Background McArdle disease (Glycogen Storage Disease type V) is caused by an absence of muscle phosphorylase leading to exercise intolerance,myoglobinuria rhabdomyolysis and acute renal failure. This is an update of a review first published in 2004.Objectives To review systematically the evidence from randomised controlled trials (RCTs) of pharmacological or nutritional treatments for improving exercise performance and quality of life in McArdle disease.Search methods We searched the Cochrane Neuromuscular Disease Group Specialized Register, CENTRAL, MEDLINE and EMBASE on 11 August 2014.Selection criteria We included RCTs (including cross-over studies) and quasi-RCTs. We included unblinded open trials and individual patient studies in the discussion. Interventions included any pharmacological agent or nutritional supplement. Primary outcome measures included any objective assessment of exercise endurance (for example aerobic capacity (VO2) max, walking speed, muscle force or power and fatigability). Secondary outcome measures included metabolic changes (such as reduced plasma creatine kinase and a reduction in the frequency of myoglobinuria), subjective measures (including quality of life scores and indices of disability) and serious adverse events.Data collection and analysis Three review authors checked the titles and abstracts identified by the search and reviewed the manuscripts. Two review authors independently assessed the risk of bias of relevant studies, with comments from a third author. Two authors extracted data onto a specially designed form.Main results We identified 31 studies, and 13 fulfilled the criteria for inclusion. We described trials that were not eligible for the review in the Discussion. The included studies involved a total of 85 participants, but the number in each individual trial was small; the largest treatment trial included 19 participants and the smallest study included only one participant. There was no benefit with: D-ribose,glucagon, verapamil, vitamin B6, branched chain amino acids, dantrolene sodium, and high-dose creatine. Minimal subjective benefit was found with low dose creatine and ramipril only for patients with a polymorphism known as the D/Dangiotens in converting enzyme(ACE) phenotype. A carbohydrate-rich diet resulted in better exercise performance compared with a protein-rich diet. Two studies of oral sucrose given at different times and in different amounts before exercise showed an improvement in exercise performance. Four studies reported adverse effects. Oral ribose caused diarrhoea and symptoms suggestive of hypoglycaemia including light-headedness and hunger. In one study, branched chain amino acids caused a deterioration of functional outcomes. Dantrolene was reported to cause a number of adverse effects including tiredness, somnolence, dizziness and muscle weakness. Low dose creatine (60 mg/kg/day) did not cause side-effects but high-dose creatine (150 mg/kg/day) worsened the symptoms of myalgia.Authors' conclusions Although there was low quality evidence of improvement in some parameters with creatine, oral sucrose, ramipril and a carbohydrate rich diet, none was sufficiently strong to indicate significant clinical benefit.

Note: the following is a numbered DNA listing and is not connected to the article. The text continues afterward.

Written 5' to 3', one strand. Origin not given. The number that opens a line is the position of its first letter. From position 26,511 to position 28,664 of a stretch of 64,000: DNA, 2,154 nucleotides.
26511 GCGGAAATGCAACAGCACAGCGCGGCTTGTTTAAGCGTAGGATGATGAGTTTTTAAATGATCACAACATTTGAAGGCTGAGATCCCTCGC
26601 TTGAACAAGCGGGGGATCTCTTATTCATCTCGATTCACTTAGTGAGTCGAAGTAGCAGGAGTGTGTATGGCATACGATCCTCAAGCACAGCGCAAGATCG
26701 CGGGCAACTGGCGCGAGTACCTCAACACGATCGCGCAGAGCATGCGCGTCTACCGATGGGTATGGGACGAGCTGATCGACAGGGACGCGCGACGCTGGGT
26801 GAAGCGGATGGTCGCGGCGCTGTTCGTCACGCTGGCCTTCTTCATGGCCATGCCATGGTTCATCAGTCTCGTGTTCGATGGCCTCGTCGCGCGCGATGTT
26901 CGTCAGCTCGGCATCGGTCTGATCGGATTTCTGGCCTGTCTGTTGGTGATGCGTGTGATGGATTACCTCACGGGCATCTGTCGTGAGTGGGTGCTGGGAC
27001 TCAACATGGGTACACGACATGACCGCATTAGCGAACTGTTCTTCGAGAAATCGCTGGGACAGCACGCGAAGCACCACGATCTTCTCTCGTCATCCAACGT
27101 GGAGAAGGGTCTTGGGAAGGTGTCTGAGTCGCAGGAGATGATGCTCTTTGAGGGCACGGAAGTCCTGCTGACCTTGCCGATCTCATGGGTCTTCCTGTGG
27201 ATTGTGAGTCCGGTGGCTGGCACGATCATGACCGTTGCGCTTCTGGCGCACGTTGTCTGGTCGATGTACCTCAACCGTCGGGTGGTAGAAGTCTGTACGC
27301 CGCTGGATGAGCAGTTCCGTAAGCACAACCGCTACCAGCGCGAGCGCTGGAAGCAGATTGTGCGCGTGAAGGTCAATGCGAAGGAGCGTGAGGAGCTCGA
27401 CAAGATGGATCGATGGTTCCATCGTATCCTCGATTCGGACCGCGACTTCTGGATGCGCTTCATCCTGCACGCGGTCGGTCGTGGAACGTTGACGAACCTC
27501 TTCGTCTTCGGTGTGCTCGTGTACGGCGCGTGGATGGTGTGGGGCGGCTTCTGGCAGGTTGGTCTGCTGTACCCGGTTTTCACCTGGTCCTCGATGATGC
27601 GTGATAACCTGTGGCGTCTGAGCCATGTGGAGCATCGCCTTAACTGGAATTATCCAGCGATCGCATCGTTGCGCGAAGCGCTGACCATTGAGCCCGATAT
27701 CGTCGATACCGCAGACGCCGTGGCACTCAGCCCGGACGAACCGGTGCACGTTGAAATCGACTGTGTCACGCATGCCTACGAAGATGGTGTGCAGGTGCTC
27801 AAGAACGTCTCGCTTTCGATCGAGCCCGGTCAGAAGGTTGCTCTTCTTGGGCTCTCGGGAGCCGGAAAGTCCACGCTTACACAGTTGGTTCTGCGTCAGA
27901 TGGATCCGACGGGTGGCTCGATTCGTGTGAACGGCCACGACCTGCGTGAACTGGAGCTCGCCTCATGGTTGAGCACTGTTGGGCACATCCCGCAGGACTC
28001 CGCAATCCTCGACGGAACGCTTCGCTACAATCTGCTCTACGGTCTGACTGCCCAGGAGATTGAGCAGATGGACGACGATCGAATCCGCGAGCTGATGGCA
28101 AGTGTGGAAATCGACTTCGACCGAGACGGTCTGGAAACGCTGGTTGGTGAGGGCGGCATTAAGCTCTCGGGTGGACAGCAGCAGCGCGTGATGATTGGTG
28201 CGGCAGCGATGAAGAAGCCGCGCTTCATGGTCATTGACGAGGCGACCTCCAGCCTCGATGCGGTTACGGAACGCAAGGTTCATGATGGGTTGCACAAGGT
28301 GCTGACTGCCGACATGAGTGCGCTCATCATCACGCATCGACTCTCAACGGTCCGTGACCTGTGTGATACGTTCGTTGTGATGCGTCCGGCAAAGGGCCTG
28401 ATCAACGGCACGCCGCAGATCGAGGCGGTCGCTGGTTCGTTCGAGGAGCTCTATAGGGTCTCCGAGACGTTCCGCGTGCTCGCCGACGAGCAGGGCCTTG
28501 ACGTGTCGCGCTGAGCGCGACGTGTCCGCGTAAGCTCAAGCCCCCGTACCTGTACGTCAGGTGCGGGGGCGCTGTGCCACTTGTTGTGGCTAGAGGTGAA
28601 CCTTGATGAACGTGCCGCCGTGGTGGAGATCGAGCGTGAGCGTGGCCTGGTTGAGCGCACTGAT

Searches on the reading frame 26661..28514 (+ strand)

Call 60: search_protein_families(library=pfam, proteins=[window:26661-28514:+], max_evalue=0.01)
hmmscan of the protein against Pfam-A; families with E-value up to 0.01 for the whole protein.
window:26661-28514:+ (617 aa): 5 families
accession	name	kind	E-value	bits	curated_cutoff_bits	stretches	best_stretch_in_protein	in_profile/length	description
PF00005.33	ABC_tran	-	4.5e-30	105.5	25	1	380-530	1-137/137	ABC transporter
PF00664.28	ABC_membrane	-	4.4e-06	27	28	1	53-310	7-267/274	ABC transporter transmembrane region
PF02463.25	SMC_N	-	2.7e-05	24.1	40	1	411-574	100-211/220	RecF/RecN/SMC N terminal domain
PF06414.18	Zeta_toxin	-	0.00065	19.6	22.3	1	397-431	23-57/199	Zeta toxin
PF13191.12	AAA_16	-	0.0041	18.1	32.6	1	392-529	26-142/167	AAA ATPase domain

ASJC Scopus subject areas
- Pharmacology (medical)